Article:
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The first time I changed my oil, I overtightened the drain bolt and cracked the aluminum oil pan. The guys at the shop said their junior mechanics had done the same thing a couple times. Contact cement improved the leak but didn't fix it completely. I had the original drain hole filled and a new one drilled. It cost slightly less than a new oil pan.



Beware of the loose plug too. I watched a buddy quickly spew 4 litres of oil under his back tire when his drain plug popped out on a busy road. He almost lost control while traveling in a straight line. It popped out because the previous owner had stripped the plug threading, then taped over the plug with some high strength/low melting point tape - you know the one.





I haven't bucked up for the torque wrench yet, but it would certainly provide some peace of mind.
 

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I guess it was 20 yrs ago...maybe as early as 81, but no later than '84. I was outside Barry Higgins' shop in Mableton, Ga ( he moved out to Douglasville many yrs later) - chewing the fat with Barry, gleefully overstating the details of the bike trip to the Rockies I'd just returned from. And then it happened. I would not have believed it unless I'd seen it. Even to this day, maybe I think I dreamed it: some bonehead on a Yamaha cruiser wobbled up, chain dangling as low as I'd ever seen. He stops, turns off his engine and says, "hey, man...can you adjust my chain? I'll pay you".

The mind boggles. They are out there and they need help! But are they worth redeeming?
 

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Uhhh, I've got 20+ yrs experience assisting the likes of Auto dealers, machine shops, mechanics, millwrights, etc., with Safety & Health programs. If you change oil once a yr or so, a little oil is no big deal. But if you have a couple or three bikes, change oil 3-4x/yr and do your own car, own lawnmower, etc., dirty oil on the hands is not a small thing. Latex, nitrile or vinyl gloves ARE a damn good idea.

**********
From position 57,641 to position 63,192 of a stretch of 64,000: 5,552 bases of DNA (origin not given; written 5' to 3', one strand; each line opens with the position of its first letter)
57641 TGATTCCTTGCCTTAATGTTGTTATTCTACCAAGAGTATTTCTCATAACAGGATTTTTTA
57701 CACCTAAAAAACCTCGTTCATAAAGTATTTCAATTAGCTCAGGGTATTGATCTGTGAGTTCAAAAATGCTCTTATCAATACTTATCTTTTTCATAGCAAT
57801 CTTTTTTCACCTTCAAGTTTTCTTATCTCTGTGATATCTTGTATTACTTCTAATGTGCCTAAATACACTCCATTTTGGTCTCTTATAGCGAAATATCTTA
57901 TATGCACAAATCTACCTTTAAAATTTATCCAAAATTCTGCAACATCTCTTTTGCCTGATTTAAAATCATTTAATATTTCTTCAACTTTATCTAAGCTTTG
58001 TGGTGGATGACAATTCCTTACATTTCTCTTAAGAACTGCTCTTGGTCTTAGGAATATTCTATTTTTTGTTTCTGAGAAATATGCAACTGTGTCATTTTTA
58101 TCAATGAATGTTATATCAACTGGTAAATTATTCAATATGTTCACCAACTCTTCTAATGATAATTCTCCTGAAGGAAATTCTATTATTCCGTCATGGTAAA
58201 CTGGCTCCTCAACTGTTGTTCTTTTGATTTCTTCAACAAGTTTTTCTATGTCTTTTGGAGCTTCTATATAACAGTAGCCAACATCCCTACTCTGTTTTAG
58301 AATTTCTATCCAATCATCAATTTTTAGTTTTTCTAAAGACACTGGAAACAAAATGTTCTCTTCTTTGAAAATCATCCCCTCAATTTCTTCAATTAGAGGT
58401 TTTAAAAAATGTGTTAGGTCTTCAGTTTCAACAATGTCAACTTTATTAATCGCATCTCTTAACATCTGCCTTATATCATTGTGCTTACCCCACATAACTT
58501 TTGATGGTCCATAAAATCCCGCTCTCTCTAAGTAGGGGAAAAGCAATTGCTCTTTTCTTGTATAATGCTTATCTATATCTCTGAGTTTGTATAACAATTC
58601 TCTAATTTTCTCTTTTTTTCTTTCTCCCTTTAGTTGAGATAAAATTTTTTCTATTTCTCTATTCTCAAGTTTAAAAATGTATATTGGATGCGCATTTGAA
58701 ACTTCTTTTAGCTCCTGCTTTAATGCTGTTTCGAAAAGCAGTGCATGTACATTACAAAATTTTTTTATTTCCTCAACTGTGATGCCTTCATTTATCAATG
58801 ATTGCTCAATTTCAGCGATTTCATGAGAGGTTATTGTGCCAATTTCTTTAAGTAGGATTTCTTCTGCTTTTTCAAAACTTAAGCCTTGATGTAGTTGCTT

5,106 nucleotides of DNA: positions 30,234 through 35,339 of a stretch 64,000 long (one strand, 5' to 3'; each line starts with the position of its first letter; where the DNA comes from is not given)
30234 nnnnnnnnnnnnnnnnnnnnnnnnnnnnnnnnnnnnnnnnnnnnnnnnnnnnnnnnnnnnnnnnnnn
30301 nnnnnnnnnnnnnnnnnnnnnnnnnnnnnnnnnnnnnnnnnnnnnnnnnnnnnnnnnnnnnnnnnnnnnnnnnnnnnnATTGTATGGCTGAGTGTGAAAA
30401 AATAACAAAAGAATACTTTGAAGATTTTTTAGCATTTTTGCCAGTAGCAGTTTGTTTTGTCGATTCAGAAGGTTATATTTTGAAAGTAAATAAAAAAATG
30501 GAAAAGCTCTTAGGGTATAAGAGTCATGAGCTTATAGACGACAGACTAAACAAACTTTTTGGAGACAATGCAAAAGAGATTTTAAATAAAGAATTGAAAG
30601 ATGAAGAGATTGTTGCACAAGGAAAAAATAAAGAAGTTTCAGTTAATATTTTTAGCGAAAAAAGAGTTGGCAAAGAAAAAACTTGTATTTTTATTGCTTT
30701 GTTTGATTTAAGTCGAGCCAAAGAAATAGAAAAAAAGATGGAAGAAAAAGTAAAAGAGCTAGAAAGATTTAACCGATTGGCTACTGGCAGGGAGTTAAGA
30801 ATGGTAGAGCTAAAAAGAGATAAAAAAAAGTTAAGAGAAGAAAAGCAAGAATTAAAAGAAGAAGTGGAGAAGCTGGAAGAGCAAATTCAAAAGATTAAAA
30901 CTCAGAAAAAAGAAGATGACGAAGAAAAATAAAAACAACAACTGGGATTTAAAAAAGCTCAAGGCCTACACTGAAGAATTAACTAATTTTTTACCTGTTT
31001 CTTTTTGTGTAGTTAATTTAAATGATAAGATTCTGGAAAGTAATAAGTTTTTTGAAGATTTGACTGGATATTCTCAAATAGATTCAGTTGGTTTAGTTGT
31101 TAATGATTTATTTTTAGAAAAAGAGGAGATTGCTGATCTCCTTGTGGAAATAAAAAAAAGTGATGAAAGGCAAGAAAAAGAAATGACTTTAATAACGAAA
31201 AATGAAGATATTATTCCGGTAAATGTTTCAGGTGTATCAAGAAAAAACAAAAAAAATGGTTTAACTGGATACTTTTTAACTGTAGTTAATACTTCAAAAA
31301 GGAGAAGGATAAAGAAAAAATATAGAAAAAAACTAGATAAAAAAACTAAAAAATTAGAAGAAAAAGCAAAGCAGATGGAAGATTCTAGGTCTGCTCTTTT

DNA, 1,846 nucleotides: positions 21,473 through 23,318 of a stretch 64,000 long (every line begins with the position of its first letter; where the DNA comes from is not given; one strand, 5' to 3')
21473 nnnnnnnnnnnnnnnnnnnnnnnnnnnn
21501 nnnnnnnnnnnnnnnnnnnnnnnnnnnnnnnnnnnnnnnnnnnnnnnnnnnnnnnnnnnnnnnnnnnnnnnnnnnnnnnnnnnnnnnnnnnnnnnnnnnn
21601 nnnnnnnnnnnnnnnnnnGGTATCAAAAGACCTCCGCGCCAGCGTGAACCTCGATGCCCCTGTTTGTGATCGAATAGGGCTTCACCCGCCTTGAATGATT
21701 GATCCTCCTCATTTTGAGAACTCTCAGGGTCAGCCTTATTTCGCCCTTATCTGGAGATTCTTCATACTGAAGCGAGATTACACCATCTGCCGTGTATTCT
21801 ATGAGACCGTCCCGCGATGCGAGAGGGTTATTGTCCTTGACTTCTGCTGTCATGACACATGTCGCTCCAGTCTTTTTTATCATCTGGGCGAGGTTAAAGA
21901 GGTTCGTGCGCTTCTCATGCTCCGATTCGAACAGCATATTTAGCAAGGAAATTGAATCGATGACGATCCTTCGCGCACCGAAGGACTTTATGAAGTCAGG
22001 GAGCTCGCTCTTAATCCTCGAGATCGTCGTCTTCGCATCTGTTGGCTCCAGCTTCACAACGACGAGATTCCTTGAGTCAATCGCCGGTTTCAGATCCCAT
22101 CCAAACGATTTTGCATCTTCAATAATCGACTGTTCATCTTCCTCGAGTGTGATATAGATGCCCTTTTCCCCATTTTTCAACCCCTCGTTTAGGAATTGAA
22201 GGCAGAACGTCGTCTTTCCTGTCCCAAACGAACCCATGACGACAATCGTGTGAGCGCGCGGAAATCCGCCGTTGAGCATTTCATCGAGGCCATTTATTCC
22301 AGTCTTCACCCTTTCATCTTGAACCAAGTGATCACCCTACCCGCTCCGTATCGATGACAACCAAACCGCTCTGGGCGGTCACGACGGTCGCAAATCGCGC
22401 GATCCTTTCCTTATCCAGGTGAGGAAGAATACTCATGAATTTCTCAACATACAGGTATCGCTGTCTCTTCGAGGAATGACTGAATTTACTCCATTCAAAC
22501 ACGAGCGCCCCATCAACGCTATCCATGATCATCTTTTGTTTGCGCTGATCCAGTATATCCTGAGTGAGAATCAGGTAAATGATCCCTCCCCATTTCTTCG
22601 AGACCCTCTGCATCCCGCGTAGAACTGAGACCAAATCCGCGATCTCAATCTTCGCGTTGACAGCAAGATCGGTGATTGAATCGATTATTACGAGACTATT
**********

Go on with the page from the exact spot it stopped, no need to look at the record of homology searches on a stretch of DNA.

Don't believe me...hey, no problem. But remember...believing something is not so will not make it not so.
 

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I've owned so many cars, trucks and bikes there is no way I can count all of the oil changes I've done. I've only had one crush washer leak and I have hardly ever bothered to replaced one. I have had several occasions where the rubber "o" ring on the oil filter stuck to the base of the oil filter mounting surface. Makes for an interesting mess is you don't catch it and spin on the filter with two "o" rings in place. Most shop manuals will tell you to clean the mounting surface and if you do you will always catch that problem. It's kinda odd but it does happen.



And, after reading way too much about oil filter construction, I am now using Purolator filters when ever possible.
 

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Ever get a headache after changing your oil? Use the gloves as suggested. They ARE a damn good idea. Maybe if we say it enough times people will listen. There are so many cancer causing, brain damaging pollutants in used oil that anything more than the most casual encounters with the stuff needs to be avoided. The post above is as true as it gets.
 

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Re: How not To Change Your Oil

You drove a freakin' TR6 from KY to Mexico!!?

You are the bravest man I've ever known.

Or the most foolhardy.

Q: Why do the Brits drink warm beer?